Invasive wild pigs making themselves at home throughout the USA

In this post Nathan Snow discusses his recent paper ‘Interpreting and predicting the spread of invasive wild pigs‘ The eruption of invasive wild pigs Sus scrofa throughout the world exemplifies the need to understand the influences of exotic and non-native species expansions. In particular, the continental USA is precariously threatened by a rapid expansion of these wild pigs, and a better understanding of the rate … Continue reading Invasive wild pigs making themselves at home throughout the USA

New techniques for Atlantic sturgeon conservation

In this post Associate Editor Verena Trenkel discusses a paper she recently handled from Michael Melnychuk and colleagues ‘Informing conservation strategies for the endangered Atlantic sturgeon using acoustic telemetry and multi-state mark–recapture models‘ According to the International Union for Conservation of Nature (ICUN), ten out 17 sturgeon species are currently critically endangered. Among the two species listed as least concern is Atlantic sturgeon which occurs … Continue reading New techniques for Atlantic sturgeon conservation

Choosing the appropriate analytical resolution for protected area planning

Blog post by Moreno Di Marco, Centre for Biodiversity and Conservation Science, The University of Queensland, Brisbane, Australia. Based on: Di Marco, M., Watson, J.E.M., Possingham, H.P. & Venter, O. (2016). Limitations and trade-offs in the use of species distribution maps for protected area planning. J. Appl. Ecol. doi 10.1111/1365-2664.12771. From local-scale management to global scale policy, conservation decisions are influenced by the knowledge of … Continue reading Choosing the appropriate analytical resolution for protected area planning

The birds and the Bayes – new statistical approaches to modelling seabird flight heights

In this post Viola Ross-Smith discusses her recent paper ‘Modelling flight heights of lesser black-backed gulls and great skuas from GPS: A Bayesian approach‘. Although the need for renewable energy and its benefits are now widely recognised, this technology does not come without implications for biodiversity and the environment. For this reason, it’s important to assess and quantify the potential risks of renewables to wildlife … Continue reading The birds and the Bayes – new statistical approaches to modelling seabird flight heights

Understanding the distribution of a terrestrial mammal community

Associate Editor Matt Hayward discussed the importance of the recent paper from Lindsey Rich and colleagues ‘Using camera trapping and hierarchical occupancy modelling to evaluate the spatial ecology of an African mammal community’ with his PhD student, Lilian Sales (supervised by Rafael Loyola of the Conservation Biogeography Lab at the Federal University of Goias, Brazil) and below are her views on this paper. Monitoring wildlife … Continue reading Understanding the distribution of a terrestrial mammal community

Adapting to realistic constraints of eradications: an ‘action-portfolio’ framework that improves ecological benefit and reduces cost

This post by Melissa Wynn, discusses the recent paper by Kate Helmstedt, Justine Shaw, Michael Bode, Aleks Terauds, Keith Springer, Susan Robinson and Hugh Possingham ‘Prioritizing eradication actions on islands: it’s not all or nothing‘ Melissa is a PhD Candidate in the Fenner School of Environment and Society, at the Australian National University, (Twitter: @melissalwynn) One of the greatest threats facing Australia’s unique fauna today … Continue reading Adapting to realistic constraints of eradications: an ‘action-portfolio’ framework that improves ecological benefit and reduces cost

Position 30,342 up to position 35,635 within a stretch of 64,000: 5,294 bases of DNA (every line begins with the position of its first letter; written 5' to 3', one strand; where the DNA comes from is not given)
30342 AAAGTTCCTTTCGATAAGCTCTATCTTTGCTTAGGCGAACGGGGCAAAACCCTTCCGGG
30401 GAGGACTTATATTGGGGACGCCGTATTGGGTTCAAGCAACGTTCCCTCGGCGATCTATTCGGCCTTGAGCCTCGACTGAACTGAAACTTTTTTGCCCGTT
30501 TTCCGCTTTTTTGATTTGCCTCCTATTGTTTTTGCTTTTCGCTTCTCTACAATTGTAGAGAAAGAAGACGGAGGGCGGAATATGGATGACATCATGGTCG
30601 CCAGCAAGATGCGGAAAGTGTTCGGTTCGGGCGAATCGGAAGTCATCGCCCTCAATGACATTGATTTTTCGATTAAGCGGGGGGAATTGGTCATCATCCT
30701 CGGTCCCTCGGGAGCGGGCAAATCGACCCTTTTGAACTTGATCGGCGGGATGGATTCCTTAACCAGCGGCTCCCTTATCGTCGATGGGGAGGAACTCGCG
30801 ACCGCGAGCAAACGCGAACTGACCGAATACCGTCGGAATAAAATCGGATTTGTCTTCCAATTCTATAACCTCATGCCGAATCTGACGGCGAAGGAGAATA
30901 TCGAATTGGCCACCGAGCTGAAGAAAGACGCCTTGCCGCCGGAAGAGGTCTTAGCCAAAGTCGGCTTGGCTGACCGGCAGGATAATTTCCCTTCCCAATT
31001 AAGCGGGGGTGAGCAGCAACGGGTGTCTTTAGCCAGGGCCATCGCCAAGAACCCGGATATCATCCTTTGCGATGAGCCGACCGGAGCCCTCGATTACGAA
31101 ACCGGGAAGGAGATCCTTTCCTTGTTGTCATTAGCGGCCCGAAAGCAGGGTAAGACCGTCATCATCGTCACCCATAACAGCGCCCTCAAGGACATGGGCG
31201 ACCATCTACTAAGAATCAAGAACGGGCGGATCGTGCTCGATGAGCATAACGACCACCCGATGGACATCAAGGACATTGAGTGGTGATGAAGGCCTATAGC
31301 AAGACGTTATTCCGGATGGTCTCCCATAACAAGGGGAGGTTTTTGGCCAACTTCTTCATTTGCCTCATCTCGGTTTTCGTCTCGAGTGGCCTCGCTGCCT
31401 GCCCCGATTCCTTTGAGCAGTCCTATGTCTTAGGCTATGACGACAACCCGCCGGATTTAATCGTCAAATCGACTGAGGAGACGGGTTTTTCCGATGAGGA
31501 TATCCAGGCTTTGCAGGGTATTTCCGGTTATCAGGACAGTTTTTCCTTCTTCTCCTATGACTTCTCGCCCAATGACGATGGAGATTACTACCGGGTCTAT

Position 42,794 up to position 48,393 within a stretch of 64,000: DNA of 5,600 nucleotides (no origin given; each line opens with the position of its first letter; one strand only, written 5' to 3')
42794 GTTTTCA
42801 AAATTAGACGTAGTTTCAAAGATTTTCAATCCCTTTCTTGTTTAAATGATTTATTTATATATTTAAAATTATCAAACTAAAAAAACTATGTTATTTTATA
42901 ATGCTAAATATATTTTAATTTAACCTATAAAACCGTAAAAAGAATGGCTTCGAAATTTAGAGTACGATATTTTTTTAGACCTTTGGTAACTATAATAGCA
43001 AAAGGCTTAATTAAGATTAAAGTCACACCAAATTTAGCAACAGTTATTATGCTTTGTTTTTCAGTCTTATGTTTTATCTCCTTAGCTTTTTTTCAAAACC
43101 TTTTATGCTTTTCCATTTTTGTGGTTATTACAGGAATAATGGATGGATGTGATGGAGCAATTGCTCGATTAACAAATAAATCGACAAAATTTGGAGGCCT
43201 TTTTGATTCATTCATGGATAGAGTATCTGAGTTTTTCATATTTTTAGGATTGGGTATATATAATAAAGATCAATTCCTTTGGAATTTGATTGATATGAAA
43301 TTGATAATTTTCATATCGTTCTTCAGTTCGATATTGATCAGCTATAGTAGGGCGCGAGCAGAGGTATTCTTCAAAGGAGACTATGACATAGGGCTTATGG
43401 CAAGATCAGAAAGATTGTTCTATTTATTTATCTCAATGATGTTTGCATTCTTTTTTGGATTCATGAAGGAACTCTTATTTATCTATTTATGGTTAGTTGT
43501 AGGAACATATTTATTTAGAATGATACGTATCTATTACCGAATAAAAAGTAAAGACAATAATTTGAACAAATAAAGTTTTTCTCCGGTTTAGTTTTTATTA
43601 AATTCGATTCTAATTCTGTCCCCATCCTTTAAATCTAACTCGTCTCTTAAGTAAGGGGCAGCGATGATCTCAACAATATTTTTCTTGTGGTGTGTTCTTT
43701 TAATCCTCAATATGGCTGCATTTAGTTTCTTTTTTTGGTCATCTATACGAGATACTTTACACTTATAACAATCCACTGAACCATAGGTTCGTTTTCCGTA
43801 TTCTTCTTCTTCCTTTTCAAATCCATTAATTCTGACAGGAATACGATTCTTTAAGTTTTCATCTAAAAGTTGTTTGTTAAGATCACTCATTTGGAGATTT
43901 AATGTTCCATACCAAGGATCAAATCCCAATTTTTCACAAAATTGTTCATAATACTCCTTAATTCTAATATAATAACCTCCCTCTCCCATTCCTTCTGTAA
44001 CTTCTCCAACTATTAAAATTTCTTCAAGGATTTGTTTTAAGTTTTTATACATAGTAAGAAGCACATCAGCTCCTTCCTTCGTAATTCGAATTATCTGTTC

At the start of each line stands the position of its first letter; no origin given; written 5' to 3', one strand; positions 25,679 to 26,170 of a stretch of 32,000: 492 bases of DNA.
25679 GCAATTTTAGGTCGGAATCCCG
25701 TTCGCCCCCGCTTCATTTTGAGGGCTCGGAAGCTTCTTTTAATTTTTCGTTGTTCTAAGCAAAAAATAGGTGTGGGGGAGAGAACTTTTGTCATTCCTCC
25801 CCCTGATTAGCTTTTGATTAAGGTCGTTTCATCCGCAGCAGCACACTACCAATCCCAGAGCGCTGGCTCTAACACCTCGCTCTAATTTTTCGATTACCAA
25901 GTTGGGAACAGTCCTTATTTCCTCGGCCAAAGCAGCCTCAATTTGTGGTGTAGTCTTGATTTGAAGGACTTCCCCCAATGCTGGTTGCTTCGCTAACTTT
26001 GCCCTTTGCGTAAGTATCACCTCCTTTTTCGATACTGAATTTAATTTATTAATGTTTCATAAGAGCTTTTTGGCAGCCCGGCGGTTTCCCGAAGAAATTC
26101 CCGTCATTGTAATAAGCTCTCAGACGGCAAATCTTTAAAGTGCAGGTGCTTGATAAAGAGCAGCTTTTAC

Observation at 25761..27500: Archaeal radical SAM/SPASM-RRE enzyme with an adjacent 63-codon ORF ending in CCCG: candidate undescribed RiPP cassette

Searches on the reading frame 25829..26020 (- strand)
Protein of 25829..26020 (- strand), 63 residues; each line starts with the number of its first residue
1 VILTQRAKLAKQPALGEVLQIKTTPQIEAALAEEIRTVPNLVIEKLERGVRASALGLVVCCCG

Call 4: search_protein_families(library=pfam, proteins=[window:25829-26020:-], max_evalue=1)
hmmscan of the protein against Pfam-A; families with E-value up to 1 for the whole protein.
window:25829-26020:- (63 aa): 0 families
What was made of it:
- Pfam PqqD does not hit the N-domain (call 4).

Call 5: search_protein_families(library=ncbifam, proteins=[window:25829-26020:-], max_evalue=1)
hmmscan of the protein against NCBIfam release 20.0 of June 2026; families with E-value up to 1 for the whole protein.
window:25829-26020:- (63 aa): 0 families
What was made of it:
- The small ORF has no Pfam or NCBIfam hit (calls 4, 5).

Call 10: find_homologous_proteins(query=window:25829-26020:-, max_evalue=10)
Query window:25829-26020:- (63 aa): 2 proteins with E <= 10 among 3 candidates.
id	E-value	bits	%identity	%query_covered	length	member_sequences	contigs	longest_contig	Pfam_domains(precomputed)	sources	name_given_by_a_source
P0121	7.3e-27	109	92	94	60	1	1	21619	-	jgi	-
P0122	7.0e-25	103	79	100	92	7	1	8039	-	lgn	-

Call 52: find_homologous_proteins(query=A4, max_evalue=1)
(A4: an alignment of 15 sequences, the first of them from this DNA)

The ecology behind mosquito–Wolbachia interactions: implications for a novel strategy for biocontrol of arboviruses

In this post Penelope Hancock discusses her paper ‘Density-dependent population dynamics in Aedes aegypti slow the spread of wMel Wolbachia‘ published in Issue 53:3 today. Aedes aegypti mosquitoes, the primary vector of dengue and zika, are the current target of a novel biocontrol strategy involving Wolbachia bacteria. Mosquitoes infected with Wolbachia are less able to transmit viruses to humans. Releases of Wolbachia bacteria into field … Continue reading The ecology behind mosquito–Wolbachia interactions: implications for a novel strategy for biocontrol of arboviruses

Are models useful? – Predicting intertidal seagrass habitats

In this post Associate Editor Yolanda Wiersma discusses a paper she recently handled by Eelke Folmer and colleagues ‘Consensus forecasting of intertidal seagrass habitat in the Wadden Sea‘ “All models are wrong, but some are useful” The above quote, from British statistician George E.P. Box, has become something of an aphorism in modelling. Upon discovery of the quote, graduate students immediately take comfort from it, … Continue reading Are models useful? – Predicting intertidal seagrass habitats

New spatio-temporal model improves the ability of fishery managers to set sustainable catch limits

In this post Associate Editor Andre Punt discusses a paper he recently handled by James T. Thorson, Jason Jannot and Kayleigh Somers ‘Using spatio-temporal models of population growth and movement to monitor overlap between human impacts and fish populations‘ In many jurisdictions, including the U.S., conservation management of fish stocks involves comparing catches with estimates of an overfishing limit (OFL). The OFL is a catch … Continue reading New spatio-temporal model improves the ability of fishery managers to set sustainable catch limits